Cotton Patch For the Kingdom: Clarence Jordan's Demonstration Plot at Koinonia Farm

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Inspired by Clarence Jordan ever since she was introduced to his words in high school, Ann Louise Coble presents an in-depth history of Koinonia, highlighting its roots in the Christian faith.“If more Christians aspired to the same ideals that Koinonia was built upon, our faith would turn our hearts even farther from greedy self-enrichment to radical change. Coble's study of Jordan and his "demonstration plot" bears this out in fine detail.”--Robert Rhodes, Starland Hutterian Bretheren Paperback. 240 pages.

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1 Review

david robinson Jul 4th 2019

A Welcome Contribution to a Fuller story of Koinonia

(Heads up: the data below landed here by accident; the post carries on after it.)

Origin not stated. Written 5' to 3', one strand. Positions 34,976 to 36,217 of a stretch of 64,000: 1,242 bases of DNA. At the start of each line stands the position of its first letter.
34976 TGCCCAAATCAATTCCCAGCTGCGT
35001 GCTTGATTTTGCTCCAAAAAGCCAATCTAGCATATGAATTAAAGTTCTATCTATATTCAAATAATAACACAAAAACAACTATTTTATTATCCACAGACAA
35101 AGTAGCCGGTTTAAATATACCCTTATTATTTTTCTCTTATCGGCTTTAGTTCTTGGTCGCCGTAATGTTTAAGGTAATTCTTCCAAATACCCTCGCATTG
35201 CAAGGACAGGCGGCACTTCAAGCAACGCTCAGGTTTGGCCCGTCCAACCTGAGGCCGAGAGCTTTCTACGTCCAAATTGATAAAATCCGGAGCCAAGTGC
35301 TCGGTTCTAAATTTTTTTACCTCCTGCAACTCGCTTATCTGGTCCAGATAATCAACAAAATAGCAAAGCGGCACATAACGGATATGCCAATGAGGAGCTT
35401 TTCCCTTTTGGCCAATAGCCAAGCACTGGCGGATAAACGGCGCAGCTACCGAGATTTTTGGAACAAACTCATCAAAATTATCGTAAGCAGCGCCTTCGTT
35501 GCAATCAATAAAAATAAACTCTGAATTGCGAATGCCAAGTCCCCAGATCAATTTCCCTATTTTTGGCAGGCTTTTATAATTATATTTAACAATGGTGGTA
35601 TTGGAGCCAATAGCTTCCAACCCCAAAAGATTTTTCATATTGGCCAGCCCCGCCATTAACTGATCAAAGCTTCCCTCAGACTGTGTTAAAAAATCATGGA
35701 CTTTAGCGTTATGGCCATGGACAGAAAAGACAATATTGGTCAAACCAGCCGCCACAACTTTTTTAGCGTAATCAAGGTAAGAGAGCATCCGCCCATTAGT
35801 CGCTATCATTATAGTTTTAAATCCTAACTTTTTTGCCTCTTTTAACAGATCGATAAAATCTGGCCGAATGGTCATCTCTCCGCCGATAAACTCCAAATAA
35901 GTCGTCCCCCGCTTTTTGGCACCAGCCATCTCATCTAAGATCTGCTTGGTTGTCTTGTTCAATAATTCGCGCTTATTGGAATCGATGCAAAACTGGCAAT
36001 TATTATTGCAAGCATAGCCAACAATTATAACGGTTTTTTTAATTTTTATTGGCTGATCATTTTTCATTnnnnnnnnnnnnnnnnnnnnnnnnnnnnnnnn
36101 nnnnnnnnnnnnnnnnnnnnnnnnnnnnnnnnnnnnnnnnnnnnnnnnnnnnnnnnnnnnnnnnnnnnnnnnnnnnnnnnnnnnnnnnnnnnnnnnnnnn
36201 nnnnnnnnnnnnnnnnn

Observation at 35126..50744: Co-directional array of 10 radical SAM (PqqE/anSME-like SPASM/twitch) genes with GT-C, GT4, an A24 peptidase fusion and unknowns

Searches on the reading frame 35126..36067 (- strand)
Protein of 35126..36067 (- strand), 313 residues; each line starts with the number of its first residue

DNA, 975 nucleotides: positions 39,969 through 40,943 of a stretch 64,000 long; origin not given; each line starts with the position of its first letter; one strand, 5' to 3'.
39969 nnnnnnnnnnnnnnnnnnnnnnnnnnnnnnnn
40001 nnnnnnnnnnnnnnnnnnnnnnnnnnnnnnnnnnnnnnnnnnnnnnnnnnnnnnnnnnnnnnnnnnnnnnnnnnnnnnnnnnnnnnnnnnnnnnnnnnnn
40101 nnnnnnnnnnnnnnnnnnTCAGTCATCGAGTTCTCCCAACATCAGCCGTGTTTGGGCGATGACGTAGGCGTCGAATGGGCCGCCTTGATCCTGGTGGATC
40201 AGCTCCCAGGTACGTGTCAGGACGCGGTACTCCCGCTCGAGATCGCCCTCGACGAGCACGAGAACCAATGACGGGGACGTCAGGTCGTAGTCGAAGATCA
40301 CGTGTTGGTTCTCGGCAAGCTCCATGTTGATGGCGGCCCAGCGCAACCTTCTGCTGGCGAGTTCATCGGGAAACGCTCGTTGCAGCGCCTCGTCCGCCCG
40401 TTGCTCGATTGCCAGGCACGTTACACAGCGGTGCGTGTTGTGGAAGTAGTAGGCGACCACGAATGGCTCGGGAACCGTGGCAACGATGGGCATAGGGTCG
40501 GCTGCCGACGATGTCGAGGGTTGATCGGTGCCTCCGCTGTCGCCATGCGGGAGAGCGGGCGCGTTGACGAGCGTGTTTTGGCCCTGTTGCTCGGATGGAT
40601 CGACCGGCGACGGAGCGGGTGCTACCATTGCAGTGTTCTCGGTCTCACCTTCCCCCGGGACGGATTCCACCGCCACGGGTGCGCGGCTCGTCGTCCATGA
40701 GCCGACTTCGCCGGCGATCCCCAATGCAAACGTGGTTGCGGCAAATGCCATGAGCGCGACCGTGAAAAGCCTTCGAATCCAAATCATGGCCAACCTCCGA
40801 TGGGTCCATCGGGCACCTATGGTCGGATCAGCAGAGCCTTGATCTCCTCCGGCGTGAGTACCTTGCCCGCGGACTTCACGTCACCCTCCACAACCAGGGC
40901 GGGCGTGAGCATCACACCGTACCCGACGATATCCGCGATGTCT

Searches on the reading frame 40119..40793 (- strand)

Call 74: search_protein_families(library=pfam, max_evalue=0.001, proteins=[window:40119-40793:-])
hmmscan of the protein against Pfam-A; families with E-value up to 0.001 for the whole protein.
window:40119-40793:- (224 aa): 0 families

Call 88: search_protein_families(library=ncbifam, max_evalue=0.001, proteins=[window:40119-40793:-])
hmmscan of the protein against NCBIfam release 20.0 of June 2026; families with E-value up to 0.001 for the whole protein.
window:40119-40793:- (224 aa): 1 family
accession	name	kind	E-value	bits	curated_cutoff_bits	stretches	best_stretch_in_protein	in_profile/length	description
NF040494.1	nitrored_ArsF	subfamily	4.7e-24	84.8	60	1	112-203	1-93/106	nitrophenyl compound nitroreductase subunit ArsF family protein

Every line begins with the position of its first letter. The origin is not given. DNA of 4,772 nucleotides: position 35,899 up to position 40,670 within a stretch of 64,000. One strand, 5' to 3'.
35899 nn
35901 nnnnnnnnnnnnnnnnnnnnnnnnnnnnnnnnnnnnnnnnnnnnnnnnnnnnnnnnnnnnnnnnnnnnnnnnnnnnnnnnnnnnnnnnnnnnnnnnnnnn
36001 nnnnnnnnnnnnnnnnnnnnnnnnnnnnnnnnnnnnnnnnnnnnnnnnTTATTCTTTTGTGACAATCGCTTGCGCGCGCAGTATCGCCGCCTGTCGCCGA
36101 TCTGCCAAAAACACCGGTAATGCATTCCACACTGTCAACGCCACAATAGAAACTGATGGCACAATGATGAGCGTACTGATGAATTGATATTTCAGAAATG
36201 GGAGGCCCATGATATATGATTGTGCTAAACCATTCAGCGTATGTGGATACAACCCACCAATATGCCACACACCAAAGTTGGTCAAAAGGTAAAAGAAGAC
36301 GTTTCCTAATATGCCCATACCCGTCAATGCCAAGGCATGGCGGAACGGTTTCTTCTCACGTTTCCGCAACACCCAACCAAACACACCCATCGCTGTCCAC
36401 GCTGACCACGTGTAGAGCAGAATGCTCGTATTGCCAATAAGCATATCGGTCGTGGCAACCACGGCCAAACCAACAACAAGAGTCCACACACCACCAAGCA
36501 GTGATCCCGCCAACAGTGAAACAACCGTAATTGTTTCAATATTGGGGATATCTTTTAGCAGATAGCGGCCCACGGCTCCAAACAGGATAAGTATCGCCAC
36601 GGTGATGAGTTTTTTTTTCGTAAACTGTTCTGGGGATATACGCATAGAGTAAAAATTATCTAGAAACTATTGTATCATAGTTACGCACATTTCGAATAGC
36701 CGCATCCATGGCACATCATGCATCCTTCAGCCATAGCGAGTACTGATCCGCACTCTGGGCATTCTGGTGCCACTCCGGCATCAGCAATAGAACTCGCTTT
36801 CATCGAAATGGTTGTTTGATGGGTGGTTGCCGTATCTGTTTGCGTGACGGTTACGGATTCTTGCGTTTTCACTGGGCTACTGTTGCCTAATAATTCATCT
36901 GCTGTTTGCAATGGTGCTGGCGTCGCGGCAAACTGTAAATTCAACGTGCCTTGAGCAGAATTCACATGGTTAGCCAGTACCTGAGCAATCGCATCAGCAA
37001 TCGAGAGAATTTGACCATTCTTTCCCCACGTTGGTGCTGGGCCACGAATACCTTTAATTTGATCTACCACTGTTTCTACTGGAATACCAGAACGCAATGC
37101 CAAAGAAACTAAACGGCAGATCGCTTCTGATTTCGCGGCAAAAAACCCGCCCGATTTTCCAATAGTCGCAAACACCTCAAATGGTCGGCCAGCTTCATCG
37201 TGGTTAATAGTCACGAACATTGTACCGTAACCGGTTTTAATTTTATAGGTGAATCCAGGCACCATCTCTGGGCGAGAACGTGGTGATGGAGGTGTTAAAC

The word 'Fuller' in my subject line in intentional. On the one hand, it refers to the scope and depth of the accounts of Clarence Jordan's multi-faceted life works. On the other hand, it gives recognition to the role of Millard and Linda Fuller at Koinonia and beyond. Add to that the involvement of Jimmy Carter and the hundreds to thousands of other individuals whose involvement has contributed to the legacy of Koinonia, as residents, workers, members, customers, donors, and other forms of support. This account supports a cohesive understanding of the linkages between Koinonia (Farm and now Partners) to Habitat for Humanity and Jubilee Partners. In reading this book, my earlier perspective about the man and the community has been both broadened and deepened. I find this a timely education in light of some of the recent regressive developments. It sharpens the realization that Jordan's mission was fundamentally proactive. That's a vital part of the story. Today's resistance and protest activities might increase their effectiveness if the core concept of striving for objectives was a more defining basis for actions.

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